Now That You're Around Me
"How lucky I am to be here with you," he said.
"Yes, you are, very lucky. Me too."
"It was not always so. Life began again the day you took my hand."
"What can we tell others to make their marriage as happy as ours?"
"I don’t know."
They stood holding each other for a while, then sat together on the sofa, his arm around her, her head on his shoulder, as they gazed at the ocean.
"I guess people understand about us, but I don’t know what to tell our boys, when they ask how to make a happy marriage."
"Look, a Crossbill family at the feeder." He studied the juveniles through binoculars.
"Now there’s a face only a mother could love."
"Do birds feel happy?" she asked.
"I’ve just read ‘Mind of the Raven’ by Bernd Heinrich. His observations, of what he calls “wolf-birds”, suggest to him they show emotions but, he doesn’t extend that to other species. When male ravens macho display, with elevated head, spread shoulders, and puffed-out throat feathers, they certainly show confidence."
"I love that knocking noise of the female ravens,” she said, “it sounds content to me, perhaps they are asking males to ‘knock them up.’ That’d give them a giggle, but it’s hard to imagine a smile on a Crossbill’s face".
"Yes, they’re the Keanu Reeves of the avian world."
"You’re just jealous."
"Is he married to you?"
"Then he has nothing for me to envy."
He watched the low evening light shine through the leaves of the Cape Primrose on the Chinese rice cart by the window. A jackrabbit stopped its peripatetic meadow wandering to stand and improve the reception in its ears, the evening glow turning them translucent tan. Another jackrabbit ran by.
"Look," he said, "your buddy has a mate."
"Lucky fellow," she said.
"I think I’ll take a pill."
She set out the Mexican Train Dominoes while he doctored himself. He looked at the bathroom mirror, popped the pear-shaped pill, and raised his water glass. "Here’s to you, Ed," he thought, believing that the collective genius that invented ED pills named them all Ed. Two hours later, she won the game and he stacked the dominoes in the box, often fumbling the slippery tiles.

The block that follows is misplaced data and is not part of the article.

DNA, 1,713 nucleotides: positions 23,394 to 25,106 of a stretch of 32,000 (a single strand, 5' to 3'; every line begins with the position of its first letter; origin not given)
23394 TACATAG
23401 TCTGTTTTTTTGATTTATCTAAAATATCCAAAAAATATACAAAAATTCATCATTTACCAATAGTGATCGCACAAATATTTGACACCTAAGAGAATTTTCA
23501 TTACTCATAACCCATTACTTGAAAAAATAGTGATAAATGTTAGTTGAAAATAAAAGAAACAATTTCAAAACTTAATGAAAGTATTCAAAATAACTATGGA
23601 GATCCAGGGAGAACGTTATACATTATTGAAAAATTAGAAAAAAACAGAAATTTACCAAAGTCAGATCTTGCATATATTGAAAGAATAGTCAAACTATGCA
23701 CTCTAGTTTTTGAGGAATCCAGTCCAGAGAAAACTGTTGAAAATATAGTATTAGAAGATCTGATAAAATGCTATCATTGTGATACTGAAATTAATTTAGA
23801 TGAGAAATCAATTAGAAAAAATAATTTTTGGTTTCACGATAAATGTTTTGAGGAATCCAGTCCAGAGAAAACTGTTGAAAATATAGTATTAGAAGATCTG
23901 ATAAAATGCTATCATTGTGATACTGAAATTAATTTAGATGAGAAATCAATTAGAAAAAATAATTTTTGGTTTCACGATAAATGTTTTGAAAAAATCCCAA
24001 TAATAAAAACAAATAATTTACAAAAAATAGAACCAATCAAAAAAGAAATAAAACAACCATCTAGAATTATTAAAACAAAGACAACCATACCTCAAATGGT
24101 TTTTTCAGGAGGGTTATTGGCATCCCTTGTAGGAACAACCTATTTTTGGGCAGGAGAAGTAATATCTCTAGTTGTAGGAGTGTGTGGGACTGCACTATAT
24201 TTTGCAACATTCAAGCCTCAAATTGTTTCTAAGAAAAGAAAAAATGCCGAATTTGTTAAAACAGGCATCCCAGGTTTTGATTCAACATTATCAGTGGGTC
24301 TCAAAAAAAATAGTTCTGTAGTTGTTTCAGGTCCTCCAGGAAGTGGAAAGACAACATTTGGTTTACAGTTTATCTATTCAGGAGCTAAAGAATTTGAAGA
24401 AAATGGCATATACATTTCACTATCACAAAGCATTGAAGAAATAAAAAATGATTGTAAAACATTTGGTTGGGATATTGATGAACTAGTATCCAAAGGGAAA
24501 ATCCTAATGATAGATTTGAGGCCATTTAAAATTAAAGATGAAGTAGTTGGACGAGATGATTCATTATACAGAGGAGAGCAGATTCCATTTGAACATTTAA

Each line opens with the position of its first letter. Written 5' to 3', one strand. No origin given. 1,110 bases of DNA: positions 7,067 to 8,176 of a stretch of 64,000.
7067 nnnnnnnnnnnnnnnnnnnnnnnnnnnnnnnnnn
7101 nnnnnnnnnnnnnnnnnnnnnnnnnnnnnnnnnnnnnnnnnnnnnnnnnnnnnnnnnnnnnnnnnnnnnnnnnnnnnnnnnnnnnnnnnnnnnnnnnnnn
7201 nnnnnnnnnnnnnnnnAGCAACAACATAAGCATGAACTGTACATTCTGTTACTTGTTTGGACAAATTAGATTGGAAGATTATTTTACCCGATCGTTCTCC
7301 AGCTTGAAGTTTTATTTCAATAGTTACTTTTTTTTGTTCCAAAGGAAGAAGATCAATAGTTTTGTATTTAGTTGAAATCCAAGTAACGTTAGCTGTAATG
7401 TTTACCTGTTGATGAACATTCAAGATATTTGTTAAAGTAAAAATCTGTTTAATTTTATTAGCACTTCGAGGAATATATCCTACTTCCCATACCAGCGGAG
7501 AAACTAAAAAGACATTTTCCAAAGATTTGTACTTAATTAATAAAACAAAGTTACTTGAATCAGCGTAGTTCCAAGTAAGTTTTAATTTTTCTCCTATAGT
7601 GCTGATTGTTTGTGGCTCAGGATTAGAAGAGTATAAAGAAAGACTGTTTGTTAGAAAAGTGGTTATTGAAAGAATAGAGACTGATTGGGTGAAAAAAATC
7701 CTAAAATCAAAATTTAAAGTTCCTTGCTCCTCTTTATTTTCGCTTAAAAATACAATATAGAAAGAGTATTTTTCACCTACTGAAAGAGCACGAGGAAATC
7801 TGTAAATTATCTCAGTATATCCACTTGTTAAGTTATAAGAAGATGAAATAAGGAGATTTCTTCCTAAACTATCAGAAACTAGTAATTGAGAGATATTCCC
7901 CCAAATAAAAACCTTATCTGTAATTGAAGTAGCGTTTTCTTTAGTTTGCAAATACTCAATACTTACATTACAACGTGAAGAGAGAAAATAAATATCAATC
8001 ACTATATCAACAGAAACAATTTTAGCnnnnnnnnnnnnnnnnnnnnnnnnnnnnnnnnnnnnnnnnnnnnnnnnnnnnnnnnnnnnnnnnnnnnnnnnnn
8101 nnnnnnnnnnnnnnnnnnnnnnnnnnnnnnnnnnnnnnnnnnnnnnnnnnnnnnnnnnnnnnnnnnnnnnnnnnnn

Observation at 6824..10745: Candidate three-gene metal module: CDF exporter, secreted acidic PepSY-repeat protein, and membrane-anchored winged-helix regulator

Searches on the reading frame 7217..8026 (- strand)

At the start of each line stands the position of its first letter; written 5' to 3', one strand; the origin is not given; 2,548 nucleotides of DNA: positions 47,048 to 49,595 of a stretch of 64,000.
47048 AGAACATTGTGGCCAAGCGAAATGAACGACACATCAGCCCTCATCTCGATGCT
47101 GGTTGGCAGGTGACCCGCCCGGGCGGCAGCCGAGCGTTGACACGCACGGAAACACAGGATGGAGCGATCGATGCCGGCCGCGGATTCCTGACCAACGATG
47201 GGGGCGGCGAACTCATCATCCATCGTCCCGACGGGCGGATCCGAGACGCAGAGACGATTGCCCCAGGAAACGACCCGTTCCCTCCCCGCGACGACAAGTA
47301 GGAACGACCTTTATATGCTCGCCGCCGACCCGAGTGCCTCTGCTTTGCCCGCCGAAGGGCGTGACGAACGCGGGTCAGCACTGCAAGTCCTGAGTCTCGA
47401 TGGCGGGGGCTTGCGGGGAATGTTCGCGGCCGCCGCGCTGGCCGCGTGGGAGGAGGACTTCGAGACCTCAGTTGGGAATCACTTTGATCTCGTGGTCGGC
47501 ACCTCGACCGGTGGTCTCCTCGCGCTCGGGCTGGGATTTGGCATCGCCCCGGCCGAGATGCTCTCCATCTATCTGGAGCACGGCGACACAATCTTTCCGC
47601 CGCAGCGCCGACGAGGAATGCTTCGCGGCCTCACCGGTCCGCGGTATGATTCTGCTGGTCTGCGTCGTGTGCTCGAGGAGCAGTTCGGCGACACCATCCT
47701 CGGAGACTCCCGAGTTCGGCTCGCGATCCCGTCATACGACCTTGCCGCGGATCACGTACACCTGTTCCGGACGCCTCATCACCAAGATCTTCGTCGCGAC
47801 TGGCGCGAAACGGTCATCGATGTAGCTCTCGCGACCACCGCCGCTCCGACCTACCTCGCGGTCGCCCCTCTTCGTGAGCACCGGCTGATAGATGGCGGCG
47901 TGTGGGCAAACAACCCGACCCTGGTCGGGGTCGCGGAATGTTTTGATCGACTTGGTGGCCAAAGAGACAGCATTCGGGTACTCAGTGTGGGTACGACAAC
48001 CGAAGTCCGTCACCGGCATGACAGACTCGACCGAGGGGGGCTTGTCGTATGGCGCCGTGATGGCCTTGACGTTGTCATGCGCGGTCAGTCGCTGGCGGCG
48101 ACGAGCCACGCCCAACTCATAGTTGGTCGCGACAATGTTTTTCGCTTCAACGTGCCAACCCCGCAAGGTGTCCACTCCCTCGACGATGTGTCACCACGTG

"My fingers feel numb at times," he said and winced. When they retired and moved to the coast, he vowed to avoid the trap of sitting around with other old folks detailing the deterioration of their bodies. He called it an "organ recital", yet he shared his observations with her.
"We agreed to grow old gracefully" she smiled, "like our mothers."
"And they lived before Ed."
"Yes, but not before ED, it’s all quite natural. You take the first shower. I’ll shut down the computer, turn out the lights, and follow you."
They clung to each other ‘til he rose to open a window and welcomed the clean salt air into his labored lungs. He climbed back to bed, breathing heavily and kicked and yanked the tangled bedclothes. She curled into him snug as an onion layer.
"You are one clever girl."
"I’m a clever girl?"
"Hardly likely, given what we just did."
After a while he said, "I wonder how much more time we have together," but she snored. He listened, intrigued by the familiar sound, awed by her presence, by her lively femininity at an age when he had assumed, when much younger, that sexual potency retired at sixty-five. He moved his mouth close to her ear and sang softly.
"And I love you so."
In his euphoria, he lay between singing and sleep.
"And, yes, I know how loveless life can be." He thought of their untenable first marriages.
"The shadows follow me." Her love for him vanquished his demons; for his father’s sweaty face no longer woke him with a start.
"And the night won’t set me free." The two o’clock in the morning images of torture, men mutilating men, faded when he reached out to lay a hand on her hip.
"But I don’t let the evening get me down
Now that you’re around me."